Donald Trump has made no secret over the years of his regard for Iowa Congressman Steve King, and of his determination to embrace most if not all of the incendiary Republican representative’s crude “know-nothing” politics of Muslim bashing and immigrant blaming. In the fall of 2014, when he was still just considering a presidential run, Trump traveled to Iowa to headline a private fundraising event for King.

Hailing the congressman as a “special guy, a smart person, with really the right views on almost everything,” Trump said then that if he did not seek the Republican presidential nomination in 2016, “I want to see someone who is going to make our country great again, which is basically the same thing as Steve.”

The Des Moines Register reported that Trump said his ideology was so in sync with King’s that “We don’t have to compare notes.”

Now Trump is a crude “know-nothing” president who engages in Muslim bashing and immigrant blaming. And King is tweeting about his enthusiasm for Geert Wilders, the Dutch extremist who is the darling of white nationalists in Europe and the United States.

Ahead of this week’s election in the Netherlands, where the fiercely anti-immigrant Wilders is waging an aggressive campaign as something of a “Dutch Trump,” King tweeted:

Wilders understands that culture and demographics are our destiny. We can’t restore our civilization with somebody else’s babies.

Wilders understands that culture and demographics are our destiny. We can’t restore our civilization with somebody else’s babies.

Rhode Island Democratic Congressman David Cicilline responded appropriately: “This Tweet is an open endorsement of white nationalism. Shameful.”

King’s tweet was too much even for the chairman of the Iowa Republican Party, Jeff Kaufmann, who said: “First of all, I do not agree with Congressman King’s statement. We are a nation of immigrants, and diversity is the strength of any nation and any community.”

Republicans in Washington need to join Democrats and King’s own state party chair in formally condemning the congressman.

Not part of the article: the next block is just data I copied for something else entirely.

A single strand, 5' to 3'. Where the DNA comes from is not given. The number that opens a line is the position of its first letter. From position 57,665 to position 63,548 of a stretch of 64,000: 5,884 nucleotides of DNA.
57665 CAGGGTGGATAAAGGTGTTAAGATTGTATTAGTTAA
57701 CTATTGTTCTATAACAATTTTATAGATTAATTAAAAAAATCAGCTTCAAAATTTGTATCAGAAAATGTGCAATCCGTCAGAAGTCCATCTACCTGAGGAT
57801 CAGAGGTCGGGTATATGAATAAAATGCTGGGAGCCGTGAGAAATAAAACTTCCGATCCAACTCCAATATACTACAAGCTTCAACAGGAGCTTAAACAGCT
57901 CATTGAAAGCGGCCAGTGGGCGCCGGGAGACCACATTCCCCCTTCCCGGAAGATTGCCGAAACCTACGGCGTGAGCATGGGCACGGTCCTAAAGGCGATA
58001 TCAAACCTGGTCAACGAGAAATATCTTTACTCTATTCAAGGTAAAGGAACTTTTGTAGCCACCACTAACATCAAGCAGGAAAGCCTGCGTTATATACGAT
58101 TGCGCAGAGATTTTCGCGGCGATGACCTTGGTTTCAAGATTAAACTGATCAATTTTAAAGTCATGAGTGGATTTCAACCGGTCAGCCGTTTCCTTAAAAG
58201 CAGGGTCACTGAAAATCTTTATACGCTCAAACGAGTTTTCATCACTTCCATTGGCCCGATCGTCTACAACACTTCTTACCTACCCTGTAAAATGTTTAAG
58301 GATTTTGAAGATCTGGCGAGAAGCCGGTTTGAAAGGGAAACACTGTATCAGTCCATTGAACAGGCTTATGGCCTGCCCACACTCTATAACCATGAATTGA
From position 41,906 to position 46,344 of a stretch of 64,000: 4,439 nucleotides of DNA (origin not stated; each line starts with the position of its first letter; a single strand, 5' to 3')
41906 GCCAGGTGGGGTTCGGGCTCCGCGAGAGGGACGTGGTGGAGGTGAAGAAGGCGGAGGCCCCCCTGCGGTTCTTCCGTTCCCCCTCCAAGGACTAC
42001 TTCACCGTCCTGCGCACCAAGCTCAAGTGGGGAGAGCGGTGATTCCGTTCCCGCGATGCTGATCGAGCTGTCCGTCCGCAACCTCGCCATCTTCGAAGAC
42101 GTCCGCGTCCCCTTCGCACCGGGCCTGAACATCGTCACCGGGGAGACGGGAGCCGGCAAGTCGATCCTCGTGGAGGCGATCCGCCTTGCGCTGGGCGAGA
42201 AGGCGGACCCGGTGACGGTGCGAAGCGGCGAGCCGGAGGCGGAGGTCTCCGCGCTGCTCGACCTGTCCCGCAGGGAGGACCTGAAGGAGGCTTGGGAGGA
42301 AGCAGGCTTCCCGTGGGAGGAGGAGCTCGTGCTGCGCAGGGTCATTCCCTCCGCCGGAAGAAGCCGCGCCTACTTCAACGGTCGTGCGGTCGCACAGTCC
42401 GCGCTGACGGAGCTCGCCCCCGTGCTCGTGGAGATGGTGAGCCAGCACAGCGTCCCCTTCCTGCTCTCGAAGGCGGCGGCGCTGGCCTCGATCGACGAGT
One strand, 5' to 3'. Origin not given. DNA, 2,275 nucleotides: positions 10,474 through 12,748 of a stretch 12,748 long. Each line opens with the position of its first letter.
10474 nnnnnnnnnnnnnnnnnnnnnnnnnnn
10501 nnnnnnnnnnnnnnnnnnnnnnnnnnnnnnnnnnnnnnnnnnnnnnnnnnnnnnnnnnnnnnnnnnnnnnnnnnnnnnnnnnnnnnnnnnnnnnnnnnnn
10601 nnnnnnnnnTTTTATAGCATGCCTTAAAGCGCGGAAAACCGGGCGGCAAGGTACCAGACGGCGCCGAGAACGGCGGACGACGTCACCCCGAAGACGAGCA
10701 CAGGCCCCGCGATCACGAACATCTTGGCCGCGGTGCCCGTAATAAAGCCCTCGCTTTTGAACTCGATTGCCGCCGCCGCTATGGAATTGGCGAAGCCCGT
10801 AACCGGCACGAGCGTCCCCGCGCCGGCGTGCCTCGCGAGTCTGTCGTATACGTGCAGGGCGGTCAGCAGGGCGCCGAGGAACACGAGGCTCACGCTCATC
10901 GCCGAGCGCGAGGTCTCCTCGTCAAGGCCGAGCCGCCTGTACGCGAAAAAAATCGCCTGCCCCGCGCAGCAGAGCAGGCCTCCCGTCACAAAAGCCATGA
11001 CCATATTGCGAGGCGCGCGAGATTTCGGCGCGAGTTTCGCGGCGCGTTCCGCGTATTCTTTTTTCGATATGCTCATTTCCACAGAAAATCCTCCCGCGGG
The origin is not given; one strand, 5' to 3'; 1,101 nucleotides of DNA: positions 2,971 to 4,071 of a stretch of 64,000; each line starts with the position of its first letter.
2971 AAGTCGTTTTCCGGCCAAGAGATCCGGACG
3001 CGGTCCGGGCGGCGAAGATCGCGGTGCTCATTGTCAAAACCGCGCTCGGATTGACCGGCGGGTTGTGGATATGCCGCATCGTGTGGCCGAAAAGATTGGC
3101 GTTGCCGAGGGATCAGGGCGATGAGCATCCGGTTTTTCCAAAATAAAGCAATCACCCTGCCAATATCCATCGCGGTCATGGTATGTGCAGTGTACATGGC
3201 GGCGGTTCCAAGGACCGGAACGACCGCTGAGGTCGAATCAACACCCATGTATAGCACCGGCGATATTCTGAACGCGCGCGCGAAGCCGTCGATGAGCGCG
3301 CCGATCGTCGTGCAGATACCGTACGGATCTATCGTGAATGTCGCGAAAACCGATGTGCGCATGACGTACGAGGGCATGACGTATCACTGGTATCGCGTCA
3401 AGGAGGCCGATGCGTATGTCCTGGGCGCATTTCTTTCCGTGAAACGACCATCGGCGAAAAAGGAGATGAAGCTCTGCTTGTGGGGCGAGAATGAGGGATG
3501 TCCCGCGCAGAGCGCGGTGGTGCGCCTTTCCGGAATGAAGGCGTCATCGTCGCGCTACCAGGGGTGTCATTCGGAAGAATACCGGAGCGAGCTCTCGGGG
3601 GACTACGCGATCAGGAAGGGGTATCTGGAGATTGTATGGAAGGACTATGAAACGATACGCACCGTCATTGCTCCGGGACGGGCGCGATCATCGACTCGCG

Trump, as the president and the leading figure in the Republican Party as it has now reconfigured itself, has a distinct moral and political duty to make the break with the Iowan with whom he aligned himself back in 2014. But Trump also has a tendency to resist pressure to abandon wrongheaded associates and appointees.

No matter how the president reacts to King’s latest outburst, however, congressional Republicans can and should send a clear signal that they reject their colleague’s crude bigotry.

House Republicans, led by Speaker Paul Ryan, need to censure King.

Censure is an accepted disciplinary procedure of the chamber. As the Congressional Research Service explains:

The House may generally discipline its Members for violations of statutory law, including crimes; for violations of internal congressional rules; or for any conduct which the House of Representatives finds has reflected discredit upon the institution. Thus, each House of Congress has disciplined its own Members for conduct which has not necessarily violated any specific rule or law, but which was found to breach its privileges, demonstrate contempt for the institution, or which was found to discredit the House or Senate.

The New York Times has noted that “Censure is the most serious punishment the House of Representatives can mete out, short of expulsion. When members are censured, they must stand in the well of the House while the speaker reads a resolution rebuking them for misconduct.”

King has surely discredited himself, and as a sitting congressman he has discredited—and diminished—the US House of Representatives. He merits, at the very least, the response from his colleagues that Democratic and Republican US senators directed toward Wisconsin Senator Joe McCarthy when they finally held the disreputable hatemonger to account in 1954.

The bipartisan 67-22 Senate vote to censure McCarthy for abusing his position did not remove him from the Senate but it marked the right-wing Republican as a man who had shamed himself and the chamber. And that vote did much to break the spell of McCarthyism that had so damaged the country since the senator began making unsubstantiated charges against diplomats and soldiers and others as part of his “Red Scare” rampage.

McCarthy was a Republican, serving in a Republican-led chamber. But congressional Republicans of sixty years ago had the courage to place conscience above partisanship. The question is whether Paul Ryan’s Republicans can muster the same combination of courage and conscience that their historic predecessors.